Start Here ---> NET WORTH

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So, you want to actively plan for your personal goals and for retirement, but you are not sure where to start? A good place to start is with your net worth. That one simple number is a pretty good indicator of financial health. The process of calculating it will likely tell you a lot about your financial strengths and weaknesses.

 

What is my net worth?

 

Your net worth is not about your annual income – in fact, income is not even a component of net worth. A large income and a big house do not equal a high net worth if that big house and everything in it is attached to a lot of debt. And just because an arbitrary target in assets is reached (we see $1 - $5 million being talked about a lot in articles…), does not mean you can retire or that your net worth is where it needs to be if your spending isn’t in line with the assets.

We have seen families with giant salaries struggle to pay their mortgage, and others with modest incomes have money to spare!

 

It’s not about what you make. It’s about what you keep.

 

Your net worth is the value of all your assets (what you own) minus the value of all your outstanding liabilities (what you owe).

 

If you were to ADD the value of your

·       bank accounts

·       investment accounts

·       market value of your home

·       cash value of life insurance policies (not the face amount!)

·       auto and personal property

·       business interests

 

and then SUBTRACT your

·       mortgage

·       car loans

·       business loans

·       student loans

·       credit card balances

·       any other amounts you owe

 

you will find your financial NET WORTH. This is an important number to you for a several reasons:

 

1)  It gives you a real picture of your current financial condition. Whereas someone can possess many assets, if they owe as much or even more, then their financial situation is not as good as it appears. On the other hand, someone may not have a large value of assets, but if they have little to no liabilities, their financial situation may be better than it appears.

 

2)  Your personal net worth gives a reference point for you to measure progress toward debt reduction, savings retirement goals, as well as other dreams and aspirations. It reveals to you whether your financial activities including working, saving, spending and borrowing are leading you in the right direction or not. It also shows you whether your financial choices such as your career path, owning a home, or your investments are actually producing the results you want.

 

3)  Calculating your net worth periodically can motivate you to make wise financial decisions over time as you see your net worth improve. It also reveals trends in your monthly spending habits and their effect on your financial condition.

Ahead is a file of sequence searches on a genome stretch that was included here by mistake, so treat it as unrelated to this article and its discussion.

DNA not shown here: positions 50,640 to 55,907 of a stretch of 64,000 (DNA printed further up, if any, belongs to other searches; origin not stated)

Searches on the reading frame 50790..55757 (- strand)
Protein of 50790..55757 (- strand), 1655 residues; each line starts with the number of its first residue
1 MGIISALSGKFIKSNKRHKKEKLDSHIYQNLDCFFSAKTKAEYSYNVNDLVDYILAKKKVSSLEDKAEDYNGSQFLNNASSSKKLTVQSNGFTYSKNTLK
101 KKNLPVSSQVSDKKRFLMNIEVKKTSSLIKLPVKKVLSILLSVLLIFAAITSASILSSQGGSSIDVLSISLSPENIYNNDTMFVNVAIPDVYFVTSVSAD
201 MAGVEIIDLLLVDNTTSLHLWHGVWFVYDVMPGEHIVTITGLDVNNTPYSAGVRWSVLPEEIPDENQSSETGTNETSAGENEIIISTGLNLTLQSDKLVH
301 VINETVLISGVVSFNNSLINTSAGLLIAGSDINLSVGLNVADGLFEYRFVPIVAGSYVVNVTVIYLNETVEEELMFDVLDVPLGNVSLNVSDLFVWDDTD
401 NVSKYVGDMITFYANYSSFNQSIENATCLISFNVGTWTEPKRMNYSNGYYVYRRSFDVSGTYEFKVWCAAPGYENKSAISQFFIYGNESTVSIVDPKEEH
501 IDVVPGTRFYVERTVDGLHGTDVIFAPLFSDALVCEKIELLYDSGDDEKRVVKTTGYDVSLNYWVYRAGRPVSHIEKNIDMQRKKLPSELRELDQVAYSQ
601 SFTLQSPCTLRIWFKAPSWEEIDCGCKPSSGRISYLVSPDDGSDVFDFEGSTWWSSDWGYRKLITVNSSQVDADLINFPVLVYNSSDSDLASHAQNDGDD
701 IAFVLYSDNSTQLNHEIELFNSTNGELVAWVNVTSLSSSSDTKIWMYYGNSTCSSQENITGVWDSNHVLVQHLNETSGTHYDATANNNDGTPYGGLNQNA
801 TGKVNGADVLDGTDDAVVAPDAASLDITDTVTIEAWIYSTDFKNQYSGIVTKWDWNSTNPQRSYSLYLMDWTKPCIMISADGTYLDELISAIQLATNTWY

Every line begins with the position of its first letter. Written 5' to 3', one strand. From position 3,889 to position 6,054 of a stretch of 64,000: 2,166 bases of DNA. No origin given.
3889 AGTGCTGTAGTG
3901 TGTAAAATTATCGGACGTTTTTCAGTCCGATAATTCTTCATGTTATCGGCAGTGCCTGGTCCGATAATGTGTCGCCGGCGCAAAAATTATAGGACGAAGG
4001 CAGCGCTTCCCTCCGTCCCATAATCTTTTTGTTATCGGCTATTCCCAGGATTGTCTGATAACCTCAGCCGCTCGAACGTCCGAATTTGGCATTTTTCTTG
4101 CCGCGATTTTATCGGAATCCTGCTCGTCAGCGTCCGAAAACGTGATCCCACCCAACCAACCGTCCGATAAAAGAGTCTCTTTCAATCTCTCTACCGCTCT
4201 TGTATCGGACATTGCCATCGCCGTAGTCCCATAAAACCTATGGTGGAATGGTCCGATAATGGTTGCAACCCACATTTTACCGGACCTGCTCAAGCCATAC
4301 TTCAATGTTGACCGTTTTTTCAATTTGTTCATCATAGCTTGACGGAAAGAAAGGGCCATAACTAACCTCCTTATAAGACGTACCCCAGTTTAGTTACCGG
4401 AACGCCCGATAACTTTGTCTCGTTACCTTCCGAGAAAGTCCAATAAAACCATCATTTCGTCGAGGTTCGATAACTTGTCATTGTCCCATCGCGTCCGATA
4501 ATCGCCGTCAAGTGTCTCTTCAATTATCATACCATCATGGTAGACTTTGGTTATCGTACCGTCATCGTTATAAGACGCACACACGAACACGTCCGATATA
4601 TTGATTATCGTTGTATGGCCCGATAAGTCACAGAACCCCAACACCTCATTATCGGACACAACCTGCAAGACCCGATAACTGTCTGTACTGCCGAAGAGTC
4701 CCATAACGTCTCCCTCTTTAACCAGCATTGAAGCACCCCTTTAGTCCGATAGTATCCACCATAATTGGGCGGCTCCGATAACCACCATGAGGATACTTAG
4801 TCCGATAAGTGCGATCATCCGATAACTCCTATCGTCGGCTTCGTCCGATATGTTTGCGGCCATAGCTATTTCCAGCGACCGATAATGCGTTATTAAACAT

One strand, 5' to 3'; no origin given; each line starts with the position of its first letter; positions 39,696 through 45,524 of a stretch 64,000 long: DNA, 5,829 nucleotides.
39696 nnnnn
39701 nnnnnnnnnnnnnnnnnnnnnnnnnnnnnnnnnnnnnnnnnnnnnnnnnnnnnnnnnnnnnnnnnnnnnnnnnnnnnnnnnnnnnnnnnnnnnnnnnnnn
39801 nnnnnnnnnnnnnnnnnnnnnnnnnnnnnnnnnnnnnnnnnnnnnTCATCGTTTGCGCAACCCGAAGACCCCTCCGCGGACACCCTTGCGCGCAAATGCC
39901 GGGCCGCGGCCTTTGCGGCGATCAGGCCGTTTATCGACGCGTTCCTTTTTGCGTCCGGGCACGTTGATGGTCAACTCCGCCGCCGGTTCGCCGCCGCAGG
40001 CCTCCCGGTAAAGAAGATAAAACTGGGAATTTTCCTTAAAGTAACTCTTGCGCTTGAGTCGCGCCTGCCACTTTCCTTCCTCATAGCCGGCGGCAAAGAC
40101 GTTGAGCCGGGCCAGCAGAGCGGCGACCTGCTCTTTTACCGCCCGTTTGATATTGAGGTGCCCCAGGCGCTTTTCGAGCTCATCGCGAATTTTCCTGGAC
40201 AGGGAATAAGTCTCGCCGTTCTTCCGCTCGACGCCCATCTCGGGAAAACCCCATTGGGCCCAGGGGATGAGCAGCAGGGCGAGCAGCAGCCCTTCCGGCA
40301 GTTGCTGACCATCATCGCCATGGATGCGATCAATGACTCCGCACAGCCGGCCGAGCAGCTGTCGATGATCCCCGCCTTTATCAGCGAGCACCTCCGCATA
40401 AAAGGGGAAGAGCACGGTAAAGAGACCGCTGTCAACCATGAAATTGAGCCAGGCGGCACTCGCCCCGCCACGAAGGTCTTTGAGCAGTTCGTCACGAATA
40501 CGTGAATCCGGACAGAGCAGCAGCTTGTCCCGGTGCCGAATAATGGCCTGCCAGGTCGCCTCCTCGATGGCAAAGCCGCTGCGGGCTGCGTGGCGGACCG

4)  Determining your net worth forces you to calculate what your assets are worth in the current market if you were to liquidate them.

 

Net worth is one of the top three numbers you should keep track of, along with your monthly savings targets and your credit score.

 

Secondly, (and more importantly), how can I increase my net worth over time?

 

The simple answer is to change your monthly habits to spend less, pay down debt, and save more. Juggling financial priorities can be a challenge, but the effort to work through the process is worth it!

 

If you start building an emergency fund and keep liabilities stable, your net worth will increase. If you spend next year paying down student loans and/or credit cards, your net worth will go up again. Buying a house should, over time, increase what you own (but be careful to not view your house only as an investment). If your investment accounts increase in value, or you set aside money for retirement, your net worth will reflect that and increase as well.

 

If you’re a young person, realize that you might start with a negative net worth, especially if you just got an expensive degree that will significantly increase your income for years to come. This does not mean your financial situation is in bad shape. It just means you need to be patient as that net worth begins to become positive over time.

 

But don’t just buy more to have more. Save more to give yourself the freedom to pursue the goals that are important to you and your family and to become more financially independent. The importance of a financial planner is to help you analyze your financial condition, point you in the right direction, and keep you on track to meet those goals.

 

So, know your net worth! And schedule a visit with us to review how to increase it.